This year, we have only had 360mm of rain, 540mm below the annual average of 900 mm. So to get back to “the average”, we would need 270mm of rain per month in November and December. It is highly unlikely

Medium to long-term forecasts are unclear and from now, we will begin to play the biggest field lottery game of soya bean planting. So far, I have been lucky, in that I didn’t grow winter wheat.

Neighboring growers are now watching their crops flower with severe water stress. It has been the risk with maize, and the optimal planting window has passed with either crops not been planted, or emerging poorly due to a lack of rain.

I will take a cautious approach when buying inputs and selecting which soya bean varieties to grow. Once we have a significant rain, it will be essential to assess the presence of difficult-to-control weeds, such as flax-leaf fleabane (Conyza bonariensis).

Once in the soya bean crop, it is very difficult to eradicate. So, we can’t rush into soya bean drilling when the rain comes, as weeds must be controlled beforehand. Roundup Ready Soya is not much help, as even glyphosate struggles to control this weed.

Break-even yields necessary to cover costs in soya beans are higher than last season – both on my owned and rented fields. It would require a bumper crop to cover the costs and beat the tight margins of the last three or four seasons, which were marked by high costs, increased export taxes and climate problems.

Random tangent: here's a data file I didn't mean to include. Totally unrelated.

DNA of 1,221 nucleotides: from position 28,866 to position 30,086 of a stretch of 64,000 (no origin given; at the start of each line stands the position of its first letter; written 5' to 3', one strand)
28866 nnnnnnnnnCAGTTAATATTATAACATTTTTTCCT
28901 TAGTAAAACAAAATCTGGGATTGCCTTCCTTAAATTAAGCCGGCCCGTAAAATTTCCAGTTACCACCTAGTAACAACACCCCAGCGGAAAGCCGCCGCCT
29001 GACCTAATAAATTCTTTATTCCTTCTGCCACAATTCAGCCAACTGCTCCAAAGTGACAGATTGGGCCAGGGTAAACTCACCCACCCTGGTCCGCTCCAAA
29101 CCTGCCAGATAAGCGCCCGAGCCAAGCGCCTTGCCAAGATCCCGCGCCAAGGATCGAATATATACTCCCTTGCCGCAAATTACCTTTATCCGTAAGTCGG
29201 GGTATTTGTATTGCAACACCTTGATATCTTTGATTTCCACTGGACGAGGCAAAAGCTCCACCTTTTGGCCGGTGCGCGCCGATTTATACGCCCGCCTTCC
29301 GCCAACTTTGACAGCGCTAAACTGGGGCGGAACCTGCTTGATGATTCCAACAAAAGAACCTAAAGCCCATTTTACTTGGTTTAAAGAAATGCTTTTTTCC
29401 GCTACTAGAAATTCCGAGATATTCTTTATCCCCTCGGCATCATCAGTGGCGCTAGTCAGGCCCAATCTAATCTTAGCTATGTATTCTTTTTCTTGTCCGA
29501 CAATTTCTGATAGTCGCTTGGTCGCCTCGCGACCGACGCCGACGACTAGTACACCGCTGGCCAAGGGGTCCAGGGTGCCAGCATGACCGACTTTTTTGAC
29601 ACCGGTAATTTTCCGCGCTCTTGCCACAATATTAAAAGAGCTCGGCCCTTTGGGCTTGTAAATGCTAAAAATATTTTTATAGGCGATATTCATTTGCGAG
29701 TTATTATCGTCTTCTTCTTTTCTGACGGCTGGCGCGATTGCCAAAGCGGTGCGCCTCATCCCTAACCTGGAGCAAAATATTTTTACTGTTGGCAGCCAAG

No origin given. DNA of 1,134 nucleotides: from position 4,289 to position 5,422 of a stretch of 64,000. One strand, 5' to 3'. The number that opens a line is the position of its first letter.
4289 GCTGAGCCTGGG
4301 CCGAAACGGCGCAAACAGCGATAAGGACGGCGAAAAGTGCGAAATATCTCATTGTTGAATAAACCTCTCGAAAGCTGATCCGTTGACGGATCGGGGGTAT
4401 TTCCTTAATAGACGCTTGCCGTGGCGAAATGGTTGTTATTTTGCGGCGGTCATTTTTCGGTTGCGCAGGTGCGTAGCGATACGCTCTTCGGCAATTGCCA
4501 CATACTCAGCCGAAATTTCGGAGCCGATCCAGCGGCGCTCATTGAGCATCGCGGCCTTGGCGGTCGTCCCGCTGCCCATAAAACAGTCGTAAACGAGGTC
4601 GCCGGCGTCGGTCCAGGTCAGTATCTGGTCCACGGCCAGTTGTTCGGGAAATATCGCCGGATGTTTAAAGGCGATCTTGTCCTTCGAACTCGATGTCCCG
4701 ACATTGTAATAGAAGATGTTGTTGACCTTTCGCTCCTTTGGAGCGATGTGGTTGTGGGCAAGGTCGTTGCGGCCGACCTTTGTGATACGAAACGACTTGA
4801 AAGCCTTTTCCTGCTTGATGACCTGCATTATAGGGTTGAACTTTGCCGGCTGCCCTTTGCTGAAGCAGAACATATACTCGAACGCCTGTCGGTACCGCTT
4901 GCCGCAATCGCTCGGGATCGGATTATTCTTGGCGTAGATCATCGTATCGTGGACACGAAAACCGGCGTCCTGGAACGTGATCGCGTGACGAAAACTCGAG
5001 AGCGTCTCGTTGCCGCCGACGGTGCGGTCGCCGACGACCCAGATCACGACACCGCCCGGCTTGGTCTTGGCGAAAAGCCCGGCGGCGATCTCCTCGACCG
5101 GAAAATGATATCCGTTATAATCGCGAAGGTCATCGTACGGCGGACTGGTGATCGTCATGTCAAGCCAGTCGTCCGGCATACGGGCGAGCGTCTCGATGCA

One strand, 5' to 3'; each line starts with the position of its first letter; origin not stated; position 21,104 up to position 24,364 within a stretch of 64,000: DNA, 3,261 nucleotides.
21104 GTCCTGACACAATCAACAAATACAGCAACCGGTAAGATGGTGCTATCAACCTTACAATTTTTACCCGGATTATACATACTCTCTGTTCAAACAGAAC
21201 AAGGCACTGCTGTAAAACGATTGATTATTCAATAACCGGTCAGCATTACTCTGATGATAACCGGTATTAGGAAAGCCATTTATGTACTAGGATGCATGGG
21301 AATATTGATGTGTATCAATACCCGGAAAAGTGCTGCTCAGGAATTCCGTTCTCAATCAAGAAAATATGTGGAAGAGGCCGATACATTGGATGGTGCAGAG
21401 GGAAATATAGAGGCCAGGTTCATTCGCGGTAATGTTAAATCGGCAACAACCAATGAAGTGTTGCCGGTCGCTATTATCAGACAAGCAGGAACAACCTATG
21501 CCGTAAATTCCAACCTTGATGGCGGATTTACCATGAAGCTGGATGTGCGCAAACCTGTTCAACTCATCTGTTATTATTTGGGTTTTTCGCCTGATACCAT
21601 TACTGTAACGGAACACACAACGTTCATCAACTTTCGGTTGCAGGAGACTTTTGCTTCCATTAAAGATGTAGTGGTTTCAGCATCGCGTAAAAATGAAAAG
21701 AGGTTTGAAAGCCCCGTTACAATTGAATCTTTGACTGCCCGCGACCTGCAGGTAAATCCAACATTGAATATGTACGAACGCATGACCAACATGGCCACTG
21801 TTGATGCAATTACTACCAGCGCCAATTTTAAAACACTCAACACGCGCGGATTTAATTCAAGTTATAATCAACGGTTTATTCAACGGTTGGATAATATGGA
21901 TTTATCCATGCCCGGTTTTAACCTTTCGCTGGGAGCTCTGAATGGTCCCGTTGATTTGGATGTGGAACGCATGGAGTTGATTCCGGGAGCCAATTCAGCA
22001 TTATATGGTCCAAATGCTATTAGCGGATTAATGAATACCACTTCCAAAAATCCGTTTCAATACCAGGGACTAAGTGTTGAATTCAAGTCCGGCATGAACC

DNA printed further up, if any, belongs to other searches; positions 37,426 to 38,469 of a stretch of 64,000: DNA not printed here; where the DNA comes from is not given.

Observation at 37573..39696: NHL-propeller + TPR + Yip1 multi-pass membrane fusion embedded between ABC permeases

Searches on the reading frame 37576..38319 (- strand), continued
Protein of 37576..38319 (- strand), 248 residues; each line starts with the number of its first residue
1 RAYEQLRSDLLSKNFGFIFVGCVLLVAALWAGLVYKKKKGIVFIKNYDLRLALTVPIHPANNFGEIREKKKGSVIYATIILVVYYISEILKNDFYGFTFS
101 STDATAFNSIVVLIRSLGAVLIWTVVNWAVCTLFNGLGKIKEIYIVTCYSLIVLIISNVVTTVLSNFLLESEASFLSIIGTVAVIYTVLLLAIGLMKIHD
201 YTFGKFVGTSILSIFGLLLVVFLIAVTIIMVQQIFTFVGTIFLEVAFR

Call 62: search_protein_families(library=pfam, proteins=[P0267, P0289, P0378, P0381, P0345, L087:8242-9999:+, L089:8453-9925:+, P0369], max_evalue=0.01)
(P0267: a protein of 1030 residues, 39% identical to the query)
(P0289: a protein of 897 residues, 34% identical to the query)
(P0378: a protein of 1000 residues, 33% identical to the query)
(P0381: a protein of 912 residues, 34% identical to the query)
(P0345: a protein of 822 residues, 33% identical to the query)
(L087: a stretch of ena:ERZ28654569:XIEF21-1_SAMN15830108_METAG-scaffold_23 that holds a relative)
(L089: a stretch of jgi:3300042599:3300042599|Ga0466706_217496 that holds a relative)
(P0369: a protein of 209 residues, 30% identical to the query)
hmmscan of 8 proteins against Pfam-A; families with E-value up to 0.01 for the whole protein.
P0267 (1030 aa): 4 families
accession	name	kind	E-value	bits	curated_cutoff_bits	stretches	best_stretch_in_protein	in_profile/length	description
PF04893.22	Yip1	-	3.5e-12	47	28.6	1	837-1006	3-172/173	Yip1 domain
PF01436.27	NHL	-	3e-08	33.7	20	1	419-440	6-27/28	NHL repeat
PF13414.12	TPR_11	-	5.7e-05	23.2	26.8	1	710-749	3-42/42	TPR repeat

The lack of interest (due to tight margins) means there are still areas that have not closed lease arrangements for the 2013-14 cropping season.

Negotiations are longer, and in many areas each day of delay reduces the farmer’s ability to pay due to the increased costs of late planting.

Perhaps an alternative solution is to share risk between the owner and farmer by sharing a proportion of the output. This is the approach taken in the US and also used to be the arrangement here before the move to fixed rental values.

Federico Rolle farms 2,250ha of rented arable land in the Pampa area of Argentina. He grows soya beans, sorghum, maize and wheat using no-till techniques and GM crops. He has a part-time role helping Brown & Co in the region

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